The City That Made Former Prisoners A Protected Class

Two former cellmates persuaded Atlanta’s leaders to legally protect formerly incarcerated residents from discrimination.

Bridgette Simpson, lead organizer of Women on The Rise’s campaign to close Atlanta’s city jail, spoke outside the Fulton County Government Center in 2019. (Photo by Maggie Lee / Saporta Report)

In a groundbreaking move last year, Atlanta City Council designated formerly incarcerated people as a protected class, offering legal protection against discrimination. The change was spearheaded by two former cellmates who faced multiple barriers in their attempts to restart their lives after serving their sentences.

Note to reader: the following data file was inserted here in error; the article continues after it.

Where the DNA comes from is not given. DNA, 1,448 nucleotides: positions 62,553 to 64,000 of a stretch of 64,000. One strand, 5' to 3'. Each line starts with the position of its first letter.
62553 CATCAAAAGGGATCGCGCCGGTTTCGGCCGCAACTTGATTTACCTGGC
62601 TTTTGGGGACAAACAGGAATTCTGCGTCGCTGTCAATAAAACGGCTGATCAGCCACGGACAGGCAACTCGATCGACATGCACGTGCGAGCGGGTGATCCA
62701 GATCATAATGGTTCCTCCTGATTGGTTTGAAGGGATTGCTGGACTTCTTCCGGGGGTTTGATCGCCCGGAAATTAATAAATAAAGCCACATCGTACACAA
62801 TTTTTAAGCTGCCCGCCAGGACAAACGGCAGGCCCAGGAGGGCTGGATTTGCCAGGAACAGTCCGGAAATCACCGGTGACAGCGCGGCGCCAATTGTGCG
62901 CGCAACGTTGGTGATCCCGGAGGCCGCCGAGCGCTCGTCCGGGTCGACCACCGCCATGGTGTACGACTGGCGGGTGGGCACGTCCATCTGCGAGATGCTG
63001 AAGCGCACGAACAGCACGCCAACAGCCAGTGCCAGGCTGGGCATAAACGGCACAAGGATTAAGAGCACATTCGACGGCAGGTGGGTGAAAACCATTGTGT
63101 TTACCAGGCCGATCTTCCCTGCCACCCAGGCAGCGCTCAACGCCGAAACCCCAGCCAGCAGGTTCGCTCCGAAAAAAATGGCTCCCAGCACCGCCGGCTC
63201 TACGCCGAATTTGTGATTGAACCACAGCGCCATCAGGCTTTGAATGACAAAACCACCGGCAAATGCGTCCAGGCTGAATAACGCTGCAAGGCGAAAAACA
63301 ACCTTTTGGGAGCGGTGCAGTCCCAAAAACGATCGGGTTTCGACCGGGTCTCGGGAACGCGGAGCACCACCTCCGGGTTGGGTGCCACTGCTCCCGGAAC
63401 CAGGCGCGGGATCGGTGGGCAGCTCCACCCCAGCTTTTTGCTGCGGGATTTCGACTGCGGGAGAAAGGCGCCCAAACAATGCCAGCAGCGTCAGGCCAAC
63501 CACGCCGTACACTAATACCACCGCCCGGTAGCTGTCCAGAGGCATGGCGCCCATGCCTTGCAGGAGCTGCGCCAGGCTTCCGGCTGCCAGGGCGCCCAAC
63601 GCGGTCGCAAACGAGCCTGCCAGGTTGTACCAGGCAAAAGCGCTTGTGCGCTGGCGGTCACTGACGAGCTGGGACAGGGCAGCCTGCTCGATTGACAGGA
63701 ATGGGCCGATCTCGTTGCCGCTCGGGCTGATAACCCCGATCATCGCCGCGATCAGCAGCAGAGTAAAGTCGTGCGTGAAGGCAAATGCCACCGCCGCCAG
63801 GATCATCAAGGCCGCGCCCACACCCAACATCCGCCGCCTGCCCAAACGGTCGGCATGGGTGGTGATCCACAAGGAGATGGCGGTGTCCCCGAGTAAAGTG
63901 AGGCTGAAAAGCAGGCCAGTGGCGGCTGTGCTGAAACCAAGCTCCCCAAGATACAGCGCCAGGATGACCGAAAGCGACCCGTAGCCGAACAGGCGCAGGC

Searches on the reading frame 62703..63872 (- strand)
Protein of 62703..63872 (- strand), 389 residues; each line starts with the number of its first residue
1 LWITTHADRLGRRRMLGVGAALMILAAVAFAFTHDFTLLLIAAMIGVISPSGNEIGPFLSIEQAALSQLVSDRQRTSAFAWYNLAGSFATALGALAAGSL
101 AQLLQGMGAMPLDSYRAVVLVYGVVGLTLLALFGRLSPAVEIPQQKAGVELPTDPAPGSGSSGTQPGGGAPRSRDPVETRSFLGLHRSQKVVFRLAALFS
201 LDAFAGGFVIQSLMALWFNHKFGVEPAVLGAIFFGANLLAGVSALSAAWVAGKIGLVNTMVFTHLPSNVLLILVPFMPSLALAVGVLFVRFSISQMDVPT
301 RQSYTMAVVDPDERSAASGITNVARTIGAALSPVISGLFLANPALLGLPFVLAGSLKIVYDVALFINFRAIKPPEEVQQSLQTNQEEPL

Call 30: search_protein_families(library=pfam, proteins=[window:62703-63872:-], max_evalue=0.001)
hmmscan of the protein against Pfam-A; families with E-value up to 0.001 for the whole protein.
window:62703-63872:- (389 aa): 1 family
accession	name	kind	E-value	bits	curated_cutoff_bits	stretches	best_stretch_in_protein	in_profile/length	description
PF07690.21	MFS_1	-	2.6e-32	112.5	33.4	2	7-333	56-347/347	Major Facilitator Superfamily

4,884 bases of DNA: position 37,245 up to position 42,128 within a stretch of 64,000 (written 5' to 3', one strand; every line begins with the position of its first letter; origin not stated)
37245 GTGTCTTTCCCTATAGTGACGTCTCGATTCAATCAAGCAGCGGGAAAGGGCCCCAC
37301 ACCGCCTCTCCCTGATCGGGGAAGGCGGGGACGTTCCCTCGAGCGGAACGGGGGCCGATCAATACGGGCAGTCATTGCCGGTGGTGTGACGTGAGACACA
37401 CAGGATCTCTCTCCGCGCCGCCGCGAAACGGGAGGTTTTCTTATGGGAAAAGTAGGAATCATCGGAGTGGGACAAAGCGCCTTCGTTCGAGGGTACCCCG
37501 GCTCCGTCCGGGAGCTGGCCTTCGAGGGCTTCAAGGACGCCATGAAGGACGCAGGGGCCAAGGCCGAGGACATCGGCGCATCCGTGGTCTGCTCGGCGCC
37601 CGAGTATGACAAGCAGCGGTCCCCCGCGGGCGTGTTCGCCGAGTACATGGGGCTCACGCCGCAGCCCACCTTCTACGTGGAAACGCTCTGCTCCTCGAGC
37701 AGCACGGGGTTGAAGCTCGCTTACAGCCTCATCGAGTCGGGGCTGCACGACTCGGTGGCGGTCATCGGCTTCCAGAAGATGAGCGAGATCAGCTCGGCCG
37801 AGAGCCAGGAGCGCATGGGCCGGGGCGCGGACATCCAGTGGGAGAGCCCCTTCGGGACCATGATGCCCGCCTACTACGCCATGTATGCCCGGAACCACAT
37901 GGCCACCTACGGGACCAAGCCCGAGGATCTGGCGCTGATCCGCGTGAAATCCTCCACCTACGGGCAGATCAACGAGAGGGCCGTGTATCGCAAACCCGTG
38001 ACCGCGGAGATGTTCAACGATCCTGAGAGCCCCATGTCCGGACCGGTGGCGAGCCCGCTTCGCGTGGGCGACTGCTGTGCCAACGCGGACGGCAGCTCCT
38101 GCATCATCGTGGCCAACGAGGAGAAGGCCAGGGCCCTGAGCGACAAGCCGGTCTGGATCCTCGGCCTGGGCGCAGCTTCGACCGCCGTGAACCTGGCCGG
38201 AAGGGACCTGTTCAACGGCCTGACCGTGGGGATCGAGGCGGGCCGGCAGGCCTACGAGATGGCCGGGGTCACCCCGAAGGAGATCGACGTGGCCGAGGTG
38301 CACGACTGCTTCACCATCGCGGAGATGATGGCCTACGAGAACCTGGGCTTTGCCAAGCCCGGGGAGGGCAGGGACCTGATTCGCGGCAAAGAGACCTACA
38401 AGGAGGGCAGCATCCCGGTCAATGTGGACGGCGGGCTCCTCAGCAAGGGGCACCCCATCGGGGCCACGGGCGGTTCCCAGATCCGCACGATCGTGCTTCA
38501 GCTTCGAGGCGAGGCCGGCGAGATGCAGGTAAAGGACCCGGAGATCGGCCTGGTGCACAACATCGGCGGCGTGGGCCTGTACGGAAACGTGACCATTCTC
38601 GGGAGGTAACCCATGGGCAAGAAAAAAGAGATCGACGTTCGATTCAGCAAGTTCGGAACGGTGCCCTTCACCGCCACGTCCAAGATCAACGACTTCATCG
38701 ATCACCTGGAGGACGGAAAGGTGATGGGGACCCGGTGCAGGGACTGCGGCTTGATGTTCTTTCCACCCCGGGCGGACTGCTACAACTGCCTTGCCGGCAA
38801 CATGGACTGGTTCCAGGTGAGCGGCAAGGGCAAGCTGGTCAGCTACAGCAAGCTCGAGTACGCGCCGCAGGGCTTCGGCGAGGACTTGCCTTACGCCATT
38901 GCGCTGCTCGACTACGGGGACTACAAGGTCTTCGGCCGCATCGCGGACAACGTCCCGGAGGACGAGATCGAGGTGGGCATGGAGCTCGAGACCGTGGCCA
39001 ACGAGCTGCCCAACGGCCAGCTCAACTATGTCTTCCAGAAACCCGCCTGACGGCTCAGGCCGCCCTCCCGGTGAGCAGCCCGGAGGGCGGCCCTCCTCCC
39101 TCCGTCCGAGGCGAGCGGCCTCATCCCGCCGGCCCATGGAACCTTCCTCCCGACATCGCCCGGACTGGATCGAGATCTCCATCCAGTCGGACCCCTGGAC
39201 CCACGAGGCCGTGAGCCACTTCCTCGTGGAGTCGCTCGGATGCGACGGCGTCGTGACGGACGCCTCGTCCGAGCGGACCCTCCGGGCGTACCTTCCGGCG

In this episode of the podcast, Next City Executive Director Lucas Grindley talks with journalist Emily Nonko about her reporting on the campaign to amend the ordinance. We also meet Bridgette Simpson, co-founder of Barred Business, which wants to see this change in other cities, states and, ultimately, the federal government.

“Normal people make mistakes, but they do have the opportunity to move past their lowest point in their lives,” says Simpson. “And I think we all should have that right.”

Listen to this episode below or subscribe to Next City’s podcast on Apple, Spotify or Goodpods.

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